Finishing with a poor record only means a better draft pick
For the most part at least. I mean, once the Lakers don’t make the playoffs they’ll be in the lottery, but with a poor record they may have a decent shot at getting at least a top-ten pick which, in this draft, would most likely yield a solid player that would make a difference on any team. If they’re truly BAD, then they can look at getting into the top-five which would yield one of the players listed above, almost certainly an instant game changer. Of course the NBA Lottery is unpredictable and just about anything can happen as we’ve seen in the past (1993 Orlando, 1990 Seattle). These players may not all pan out, but the chances of most of them turning into NBA All-Stars one day is immense.
So, as you can see it is clearly in the Lakers’ best interest to be a bad team. I don’t necessarily mean to just play as poorly as possible, but they shouldn’t use all their energy and willpower to just finish eighth or ninth in the West. Regardless of what fans think, about how the Lakers are a storied franchise that has only missed the playoffs five times in their history and only once since 1995, there is absolutely no benefit to finishing with a first-round exit. NONE.
Some may call me a hater, a doubter, a nonbeliever, but I’m just being realistic here, and in basketball realism is one of the best mantras to have. Imagine next season, 2014, with only Kobe Bryant ($23.5 million), Steve Nash ($9.7 million), and Robert Sacre ($915,243) on the books, oh and then there’s the possibility that Nick Young exercises his player option ($1.2 million). According to Eric Pincus of the Los Angeles Times, the 2014-15 cap is projected at around $62.1 million, and the Lakers would have about $40.3 million in salary which equals just under $22 million to spend this summer.
But, not so fast! This changes based on Los Angeles’ draft pick and how high or low it is. If they finish out of the lottery, then they will likely get an average draft pick to where they can sign their player to a minimum rookie salary. But, like I said, if the Lakers are terrible and end up with a top-eight or so draft pick then they will obviously be paying that rookie considerably more money. This is where we can analyze the options a bit more.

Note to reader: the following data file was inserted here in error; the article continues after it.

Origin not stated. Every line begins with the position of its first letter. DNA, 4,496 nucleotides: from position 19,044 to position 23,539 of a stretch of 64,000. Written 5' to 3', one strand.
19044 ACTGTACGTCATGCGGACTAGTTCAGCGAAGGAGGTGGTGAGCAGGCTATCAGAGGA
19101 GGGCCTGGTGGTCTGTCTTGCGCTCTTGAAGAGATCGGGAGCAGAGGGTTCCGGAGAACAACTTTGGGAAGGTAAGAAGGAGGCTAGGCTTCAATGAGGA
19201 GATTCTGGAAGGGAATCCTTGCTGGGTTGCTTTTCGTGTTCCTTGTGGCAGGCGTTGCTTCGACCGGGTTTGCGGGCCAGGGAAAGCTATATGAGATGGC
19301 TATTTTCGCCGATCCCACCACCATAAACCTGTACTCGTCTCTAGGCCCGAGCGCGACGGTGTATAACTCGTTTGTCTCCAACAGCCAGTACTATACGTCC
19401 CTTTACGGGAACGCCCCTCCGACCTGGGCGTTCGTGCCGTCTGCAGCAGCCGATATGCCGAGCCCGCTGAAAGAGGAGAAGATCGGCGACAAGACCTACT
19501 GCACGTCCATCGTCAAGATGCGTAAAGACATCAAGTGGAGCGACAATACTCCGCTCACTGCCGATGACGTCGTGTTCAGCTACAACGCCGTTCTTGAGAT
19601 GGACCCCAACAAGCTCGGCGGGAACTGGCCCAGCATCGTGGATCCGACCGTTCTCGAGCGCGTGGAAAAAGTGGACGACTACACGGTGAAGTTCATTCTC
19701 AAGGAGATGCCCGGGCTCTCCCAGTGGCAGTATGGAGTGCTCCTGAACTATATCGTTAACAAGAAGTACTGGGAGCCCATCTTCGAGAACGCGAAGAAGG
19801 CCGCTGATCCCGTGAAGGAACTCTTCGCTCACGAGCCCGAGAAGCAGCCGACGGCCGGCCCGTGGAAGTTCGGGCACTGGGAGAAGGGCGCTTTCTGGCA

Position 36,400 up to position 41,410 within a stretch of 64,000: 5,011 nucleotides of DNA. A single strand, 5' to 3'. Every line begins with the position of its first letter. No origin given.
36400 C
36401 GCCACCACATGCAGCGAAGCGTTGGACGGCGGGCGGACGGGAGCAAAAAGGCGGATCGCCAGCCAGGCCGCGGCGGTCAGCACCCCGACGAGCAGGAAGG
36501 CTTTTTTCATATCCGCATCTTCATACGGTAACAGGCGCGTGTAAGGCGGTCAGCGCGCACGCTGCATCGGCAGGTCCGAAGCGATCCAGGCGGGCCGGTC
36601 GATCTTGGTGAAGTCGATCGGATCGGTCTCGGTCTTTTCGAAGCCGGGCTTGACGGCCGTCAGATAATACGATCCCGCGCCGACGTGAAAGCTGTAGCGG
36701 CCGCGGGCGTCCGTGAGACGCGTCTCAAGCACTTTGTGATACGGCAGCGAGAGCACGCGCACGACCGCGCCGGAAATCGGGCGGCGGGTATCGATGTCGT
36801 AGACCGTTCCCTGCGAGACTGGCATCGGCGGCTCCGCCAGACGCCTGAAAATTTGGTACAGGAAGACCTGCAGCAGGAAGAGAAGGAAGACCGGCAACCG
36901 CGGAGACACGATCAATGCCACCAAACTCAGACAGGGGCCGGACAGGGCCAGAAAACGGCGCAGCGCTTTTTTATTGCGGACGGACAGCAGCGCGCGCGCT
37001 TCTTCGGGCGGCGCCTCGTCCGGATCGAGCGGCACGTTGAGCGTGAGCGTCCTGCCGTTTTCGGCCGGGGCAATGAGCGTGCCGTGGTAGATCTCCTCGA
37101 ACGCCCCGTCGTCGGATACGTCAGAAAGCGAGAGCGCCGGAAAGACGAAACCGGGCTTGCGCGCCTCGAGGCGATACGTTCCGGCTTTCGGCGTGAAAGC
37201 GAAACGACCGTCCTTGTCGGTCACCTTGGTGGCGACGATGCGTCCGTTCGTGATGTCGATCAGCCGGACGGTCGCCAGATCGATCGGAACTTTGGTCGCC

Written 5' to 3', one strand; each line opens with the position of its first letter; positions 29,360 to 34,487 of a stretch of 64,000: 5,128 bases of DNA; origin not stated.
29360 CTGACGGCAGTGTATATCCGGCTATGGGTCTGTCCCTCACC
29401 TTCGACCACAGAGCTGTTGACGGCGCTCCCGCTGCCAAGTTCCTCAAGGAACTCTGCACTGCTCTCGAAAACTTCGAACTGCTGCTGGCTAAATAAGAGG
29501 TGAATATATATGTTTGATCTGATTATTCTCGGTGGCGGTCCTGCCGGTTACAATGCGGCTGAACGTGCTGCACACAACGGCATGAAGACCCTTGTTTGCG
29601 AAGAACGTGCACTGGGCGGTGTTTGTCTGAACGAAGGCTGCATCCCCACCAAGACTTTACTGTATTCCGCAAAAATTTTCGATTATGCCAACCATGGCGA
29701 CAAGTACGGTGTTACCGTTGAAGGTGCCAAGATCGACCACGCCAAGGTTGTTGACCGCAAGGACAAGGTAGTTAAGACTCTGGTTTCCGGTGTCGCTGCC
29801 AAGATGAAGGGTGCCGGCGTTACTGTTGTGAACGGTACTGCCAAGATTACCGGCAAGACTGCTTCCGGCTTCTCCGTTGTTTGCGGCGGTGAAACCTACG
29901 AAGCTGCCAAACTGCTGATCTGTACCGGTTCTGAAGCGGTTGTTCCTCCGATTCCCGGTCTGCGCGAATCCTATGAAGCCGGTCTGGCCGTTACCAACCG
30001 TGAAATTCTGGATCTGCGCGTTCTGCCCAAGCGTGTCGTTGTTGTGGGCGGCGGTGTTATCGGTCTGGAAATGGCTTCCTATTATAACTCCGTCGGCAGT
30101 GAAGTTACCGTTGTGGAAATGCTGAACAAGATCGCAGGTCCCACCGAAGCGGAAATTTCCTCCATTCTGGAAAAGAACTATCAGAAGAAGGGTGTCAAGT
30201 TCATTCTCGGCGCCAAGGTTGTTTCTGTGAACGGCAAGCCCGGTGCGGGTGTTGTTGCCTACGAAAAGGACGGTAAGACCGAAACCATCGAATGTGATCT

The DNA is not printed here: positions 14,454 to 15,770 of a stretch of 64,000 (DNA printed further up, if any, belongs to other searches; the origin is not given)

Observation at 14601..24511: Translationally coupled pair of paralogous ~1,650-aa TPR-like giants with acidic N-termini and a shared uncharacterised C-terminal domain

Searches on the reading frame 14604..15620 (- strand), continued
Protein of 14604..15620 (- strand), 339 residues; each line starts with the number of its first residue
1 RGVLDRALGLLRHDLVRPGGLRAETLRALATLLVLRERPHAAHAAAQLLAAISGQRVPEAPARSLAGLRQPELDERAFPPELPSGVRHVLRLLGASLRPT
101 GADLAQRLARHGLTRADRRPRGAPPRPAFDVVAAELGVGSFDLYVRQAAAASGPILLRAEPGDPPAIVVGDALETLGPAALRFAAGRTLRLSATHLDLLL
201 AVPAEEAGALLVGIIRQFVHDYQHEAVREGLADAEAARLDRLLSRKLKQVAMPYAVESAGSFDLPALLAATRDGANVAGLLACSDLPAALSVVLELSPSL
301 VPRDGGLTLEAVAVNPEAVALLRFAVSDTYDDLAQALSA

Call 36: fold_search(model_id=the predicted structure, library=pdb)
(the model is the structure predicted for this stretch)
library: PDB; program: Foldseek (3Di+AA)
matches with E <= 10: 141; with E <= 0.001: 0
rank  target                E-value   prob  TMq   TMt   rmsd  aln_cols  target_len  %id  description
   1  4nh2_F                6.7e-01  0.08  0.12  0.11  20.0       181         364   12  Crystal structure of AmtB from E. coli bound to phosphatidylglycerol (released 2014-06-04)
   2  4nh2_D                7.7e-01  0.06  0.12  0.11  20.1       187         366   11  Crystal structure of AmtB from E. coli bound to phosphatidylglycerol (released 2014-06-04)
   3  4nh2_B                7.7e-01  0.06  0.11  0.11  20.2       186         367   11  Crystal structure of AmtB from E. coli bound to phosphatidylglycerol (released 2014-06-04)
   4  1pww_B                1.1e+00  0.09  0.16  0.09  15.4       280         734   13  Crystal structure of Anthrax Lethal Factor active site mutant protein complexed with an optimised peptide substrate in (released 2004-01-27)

Either the Lakers are terrible, and they get a great draft pick, but don’t end up with enough cap room to sign Carmelo Anthony or Lebron James. OR the Lakers finish in the top-eight in the West, get a mediocre pick, and have enough money to sign a big name free agent. Anthony is the most likely candidate here, as James just doesn’t look like he’s going to land in the city of angels.
Now, let’s be real here again for a minute, do the Lakers really want Anthony? What has he done that screams “I’m going to win your team a championship, sign me to a max deal!” Is it the whopping zero championships he earned in Denver? Or maybe it’s the great record he has the Knicks sitting at in New York. Exactly. I’m not saying Anthony is a bad player, far from it actually, but he’s just not the player the Lakers need to pair alongside Bryant. Both those guys like to have the basketball in their hand A LOT, and both take a hefty amount of shots per game. Bryant averages about 20 shots per game for his career, and Anthony takes about, oh would you look at that, 20 shots per game for his career. That is 40 shots every game between two players, both of which will want it at the end of the game as well. Oh, and unless Lakers’ brass change their minds soon, Mike D’Antoni will be the one coaching these two, and he has a wonderful track record with superstars! Right…
Here’s the other option, the Lakers finish with a poor record, get a great pick and sign a guy who could potentially be a difference maker for them. They also would be quite young, which means they could be around for a long time. A top-ten pick would cost the Lakers anywhere between $1.8 million to $4.3 million, according to HoopsWorld’s rookie salary scale from 2012-13. This takes the Lakers from just under $22 million in space to roughly $18-$20 million in space, not quite enough for a big name free agent, but enough to fill-out the roster with solid role players. Yes, solid role players, because believe it or not, Bryant, Anthony, (potentially) Nash, and Sacre won’t be enough to fill out the Lakers’ roster.
Also, something to think about should the Lakers sign someone like Anthony; they won’t have much more salary to devote to the other players needed to fill out the roster. Which means another year much like this season, with players who are willing to sign for minimum salaries just to fill the roster up. So, tanking and receiving a great draft pick would essentially give the Lakers more financial freedom to sign other good, solid, dependable role players that can truly help them win another championship in the Bryant era. I like this plan much more for the future of the purple and gold as it gives them flexible cap space, a young budding star (potentially), and the ability to sign more good players instead of one great player.
So, to sum this whole thing up into a paragraph, the Lakers shouldn’t be worried about finishing with a record worthy of sending them to the playoffs, they should be worried about being bad enough to set themselves up for the future. Granted, the other option involving big name free agents isn’t horrendous, I just see holes and many issues arising from going down that path. Not that the tanking path doesn’t have its issues, believe me it does, I just see it as a safer and more efficient path to achieving what every NBA team wants, a championship.
Sometimes you just have to be bad in order to get better. That is what the Lakers must do this season in order to ensure they have a bright and welcoming future in the NBA.